A growing number of Senate Democrats are warming to the idea of eliminating the filibuster as they encounter Republican resistance to President Biden’s legislative agenda, forcing the White House to cut deals on issues like the minimum wage and pandemic relief payments.
Under Senate rules, 60 votes are required to end debate on major bills. Opponents want to do away with that preliminary hurdle, which has been used by both parties as a tactic to stymie contentious legislation, and allow proposals to pass with the simple majority of 51 votes required when all senators are present.
If the founders envisioned the upper chamber as a “cooling bowl” to moderate more extreme bills passed the House, the filibuster has often been a deep freezer, infamously deployed by Southern racists to quash reforms during the civil rights era.
The filibuster has been deployed both parties over the years, but to greater and more sustained effect by conservatives. Proponents say it necessitates negotiation and compromise.
use their legislative power to redraw districts to favor conservatives and place new restrictions on voting access.
Midwestern Democrats are joining the progressive wing in calling for the filibuster’s abolition, or at least its strategic suspension.
On Thursday, Senator Tina Smith of Minnesota took to Twitter to declare her support for ending the filibuster. “The Senate needs to abolish the filibuster. It’s undemocratic,” she wrote, adding, “We need to move this country forward.”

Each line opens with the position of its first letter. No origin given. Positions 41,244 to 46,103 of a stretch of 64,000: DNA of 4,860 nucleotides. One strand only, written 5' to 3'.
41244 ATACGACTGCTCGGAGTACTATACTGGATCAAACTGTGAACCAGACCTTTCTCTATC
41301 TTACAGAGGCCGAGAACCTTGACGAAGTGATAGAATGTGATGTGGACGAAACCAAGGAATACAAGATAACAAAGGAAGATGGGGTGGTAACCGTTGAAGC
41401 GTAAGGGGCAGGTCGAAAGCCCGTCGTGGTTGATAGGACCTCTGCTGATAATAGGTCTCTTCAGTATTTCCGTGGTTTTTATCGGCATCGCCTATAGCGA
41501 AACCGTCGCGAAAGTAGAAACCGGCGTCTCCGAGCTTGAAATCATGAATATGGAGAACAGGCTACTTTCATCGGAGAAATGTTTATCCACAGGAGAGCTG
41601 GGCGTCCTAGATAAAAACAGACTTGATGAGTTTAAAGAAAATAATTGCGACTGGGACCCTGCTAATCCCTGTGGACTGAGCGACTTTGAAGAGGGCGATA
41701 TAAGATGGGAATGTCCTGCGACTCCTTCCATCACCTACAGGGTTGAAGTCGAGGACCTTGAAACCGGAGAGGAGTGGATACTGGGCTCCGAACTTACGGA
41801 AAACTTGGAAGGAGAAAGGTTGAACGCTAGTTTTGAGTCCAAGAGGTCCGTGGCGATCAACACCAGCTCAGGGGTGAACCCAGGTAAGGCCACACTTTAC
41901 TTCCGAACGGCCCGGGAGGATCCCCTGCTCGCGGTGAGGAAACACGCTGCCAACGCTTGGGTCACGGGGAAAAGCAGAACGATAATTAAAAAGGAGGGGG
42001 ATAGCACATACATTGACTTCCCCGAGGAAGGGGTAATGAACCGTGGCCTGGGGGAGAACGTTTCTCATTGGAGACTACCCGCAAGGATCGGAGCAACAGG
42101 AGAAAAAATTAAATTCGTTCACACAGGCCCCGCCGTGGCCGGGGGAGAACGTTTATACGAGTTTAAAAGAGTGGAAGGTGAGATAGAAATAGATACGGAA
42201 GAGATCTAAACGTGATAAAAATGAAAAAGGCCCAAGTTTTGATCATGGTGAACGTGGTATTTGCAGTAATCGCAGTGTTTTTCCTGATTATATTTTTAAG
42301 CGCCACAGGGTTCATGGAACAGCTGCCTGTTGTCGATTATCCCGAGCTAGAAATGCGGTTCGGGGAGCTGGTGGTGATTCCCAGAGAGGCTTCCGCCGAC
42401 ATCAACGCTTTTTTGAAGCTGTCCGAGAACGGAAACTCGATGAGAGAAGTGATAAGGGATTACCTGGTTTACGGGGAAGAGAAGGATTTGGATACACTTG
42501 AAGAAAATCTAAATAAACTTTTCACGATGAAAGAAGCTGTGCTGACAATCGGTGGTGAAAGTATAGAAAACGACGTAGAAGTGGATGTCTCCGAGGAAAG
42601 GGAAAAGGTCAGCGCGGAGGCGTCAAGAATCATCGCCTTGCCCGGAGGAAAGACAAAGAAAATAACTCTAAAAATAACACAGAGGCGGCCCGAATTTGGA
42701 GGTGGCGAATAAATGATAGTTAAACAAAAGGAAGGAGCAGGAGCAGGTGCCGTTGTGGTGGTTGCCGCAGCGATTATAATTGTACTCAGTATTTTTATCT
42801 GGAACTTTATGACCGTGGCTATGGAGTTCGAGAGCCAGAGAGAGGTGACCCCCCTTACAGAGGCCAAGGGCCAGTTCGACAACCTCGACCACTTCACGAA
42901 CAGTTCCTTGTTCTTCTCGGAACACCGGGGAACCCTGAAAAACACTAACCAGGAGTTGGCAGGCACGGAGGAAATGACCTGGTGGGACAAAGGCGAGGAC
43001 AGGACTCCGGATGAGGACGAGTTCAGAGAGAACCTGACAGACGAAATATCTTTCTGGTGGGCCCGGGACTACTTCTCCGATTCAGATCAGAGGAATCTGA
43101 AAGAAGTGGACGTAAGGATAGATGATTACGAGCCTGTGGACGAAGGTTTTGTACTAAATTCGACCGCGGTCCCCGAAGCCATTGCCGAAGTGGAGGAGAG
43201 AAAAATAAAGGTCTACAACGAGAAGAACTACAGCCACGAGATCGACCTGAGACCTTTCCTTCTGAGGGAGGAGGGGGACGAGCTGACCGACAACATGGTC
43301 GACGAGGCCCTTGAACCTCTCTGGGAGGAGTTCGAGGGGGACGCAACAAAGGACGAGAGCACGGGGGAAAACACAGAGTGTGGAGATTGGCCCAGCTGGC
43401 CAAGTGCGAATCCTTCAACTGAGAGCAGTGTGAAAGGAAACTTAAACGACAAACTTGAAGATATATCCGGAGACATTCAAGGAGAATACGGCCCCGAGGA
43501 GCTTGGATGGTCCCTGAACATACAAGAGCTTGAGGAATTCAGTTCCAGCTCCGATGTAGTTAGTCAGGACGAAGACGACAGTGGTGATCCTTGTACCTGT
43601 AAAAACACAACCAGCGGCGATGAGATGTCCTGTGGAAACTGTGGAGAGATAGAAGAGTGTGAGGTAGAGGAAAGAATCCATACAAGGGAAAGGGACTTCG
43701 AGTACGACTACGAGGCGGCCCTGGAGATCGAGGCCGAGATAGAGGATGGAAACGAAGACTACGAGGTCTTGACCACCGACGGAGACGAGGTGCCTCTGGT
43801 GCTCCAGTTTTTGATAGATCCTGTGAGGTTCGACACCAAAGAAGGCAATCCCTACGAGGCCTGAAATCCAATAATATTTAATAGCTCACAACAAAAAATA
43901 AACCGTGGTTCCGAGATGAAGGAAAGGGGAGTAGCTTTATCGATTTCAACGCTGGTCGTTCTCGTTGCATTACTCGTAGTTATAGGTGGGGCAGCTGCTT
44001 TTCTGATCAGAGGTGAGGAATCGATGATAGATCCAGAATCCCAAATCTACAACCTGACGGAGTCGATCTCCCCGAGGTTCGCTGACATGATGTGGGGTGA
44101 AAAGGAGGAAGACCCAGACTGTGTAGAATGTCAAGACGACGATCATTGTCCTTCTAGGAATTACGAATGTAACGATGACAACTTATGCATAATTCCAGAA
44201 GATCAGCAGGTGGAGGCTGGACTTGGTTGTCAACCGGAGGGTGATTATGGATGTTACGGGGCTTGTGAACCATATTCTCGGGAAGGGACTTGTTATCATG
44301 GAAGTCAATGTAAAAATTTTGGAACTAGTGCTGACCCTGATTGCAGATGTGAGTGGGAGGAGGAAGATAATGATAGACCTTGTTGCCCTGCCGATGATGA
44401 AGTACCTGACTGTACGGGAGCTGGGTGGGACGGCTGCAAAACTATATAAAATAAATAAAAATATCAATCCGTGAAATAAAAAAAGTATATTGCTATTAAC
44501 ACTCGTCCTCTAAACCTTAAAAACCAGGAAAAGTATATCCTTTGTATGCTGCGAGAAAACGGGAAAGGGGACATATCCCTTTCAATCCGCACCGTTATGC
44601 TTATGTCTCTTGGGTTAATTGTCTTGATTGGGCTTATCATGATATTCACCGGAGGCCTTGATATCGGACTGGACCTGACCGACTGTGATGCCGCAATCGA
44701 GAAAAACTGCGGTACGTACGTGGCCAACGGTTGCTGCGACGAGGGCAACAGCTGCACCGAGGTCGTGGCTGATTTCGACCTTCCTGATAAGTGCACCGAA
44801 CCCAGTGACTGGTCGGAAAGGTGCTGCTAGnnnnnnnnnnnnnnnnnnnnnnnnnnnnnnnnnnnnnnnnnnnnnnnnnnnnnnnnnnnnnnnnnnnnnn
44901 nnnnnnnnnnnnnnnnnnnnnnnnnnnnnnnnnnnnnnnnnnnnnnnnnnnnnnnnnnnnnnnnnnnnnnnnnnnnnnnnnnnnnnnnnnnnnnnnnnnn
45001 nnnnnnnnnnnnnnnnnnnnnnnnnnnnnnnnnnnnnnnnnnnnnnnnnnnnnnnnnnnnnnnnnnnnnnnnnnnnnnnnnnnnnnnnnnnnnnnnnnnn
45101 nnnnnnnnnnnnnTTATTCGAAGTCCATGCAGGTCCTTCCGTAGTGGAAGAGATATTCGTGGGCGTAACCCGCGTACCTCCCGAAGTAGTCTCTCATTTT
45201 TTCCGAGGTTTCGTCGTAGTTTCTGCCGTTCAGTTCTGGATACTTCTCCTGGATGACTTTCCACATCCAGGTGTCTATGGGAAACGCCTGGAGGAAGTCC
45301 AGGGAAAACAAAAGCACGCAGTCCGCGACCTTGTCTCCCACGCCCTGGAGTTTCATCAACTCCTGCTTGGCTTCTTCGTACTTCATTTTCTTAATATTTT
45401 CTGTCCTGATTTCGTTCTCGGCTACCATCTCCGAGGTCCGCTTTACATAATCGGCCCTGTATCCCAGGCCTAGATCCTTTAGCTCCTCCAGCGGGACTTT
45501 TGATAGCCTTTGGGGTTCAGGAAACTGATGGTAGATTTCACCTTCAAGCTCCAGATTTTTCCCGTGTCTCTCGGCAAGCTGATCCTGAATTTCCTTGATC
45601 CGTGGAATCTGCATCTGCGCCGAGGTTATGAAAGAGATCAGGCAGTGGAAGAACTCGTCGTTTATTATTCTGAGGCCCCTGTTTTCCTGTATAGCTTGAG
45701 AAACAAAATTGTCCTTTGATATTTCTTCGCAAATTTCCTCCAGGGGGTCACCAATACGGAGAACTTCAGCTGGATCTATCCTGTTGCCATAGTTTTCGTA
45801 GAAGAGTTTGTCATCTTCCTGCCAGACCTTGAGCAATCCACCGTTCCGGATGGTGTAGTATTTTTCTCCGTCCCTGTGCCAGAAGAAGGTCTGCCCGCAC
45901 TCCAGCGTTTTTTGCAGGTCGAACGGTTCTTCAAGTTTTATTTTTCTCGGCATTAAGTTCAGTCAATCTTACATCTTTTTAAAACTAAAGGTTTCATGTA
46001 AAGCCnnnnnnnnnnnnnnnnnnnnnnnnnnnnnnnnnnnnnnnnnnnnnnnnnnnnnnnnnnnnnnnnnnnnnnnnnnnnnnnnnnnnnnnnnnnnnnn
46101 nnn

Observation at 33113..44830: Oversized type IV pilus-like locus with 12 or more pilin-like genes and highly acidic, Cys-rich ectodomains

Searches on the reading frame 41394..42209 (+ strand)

A day earlier, Senator Amy Klobuchar, the state’s senior senator and a standard-bearer for her party’s moderate wing in 2020, said the likely demise in the Senate of a House voting rights bill had flipped her from a “maybe” to a “yes.”
told Mother Jones magazine. “I have favored filibuster reform for a long time and now especially for this critical election bill.”
Another centrist, Jon Tester of Montana, has taken a wait-and-see approach, but signaled recently that he too might be open to killing the rule.
There are still no plans by the leader of the anti-filibuster faction, Senator Jeff Merkley of Oregon, to push for a vote on the issue, and no Republican is likely to join such an effort.
But Democratic lawmakers need to at least prove they are trying, as pressure increases from progressives and labor unions who see the rule as an obstacle, and as Democrats outside of Washington remind those on Capitol Hill what the base wants.
“While these Senators sit comfortably in Washington making $174,000 a year, millions of Americans are struggling every day to get by,” John Fetterman, the lieutenant governor of Pennsylvania, who is running for Senate in 2022 and supports killing the filibuster, wrote in an email on Friday. (An earlier version of this post misstated Mr. Fetterman’s job title.)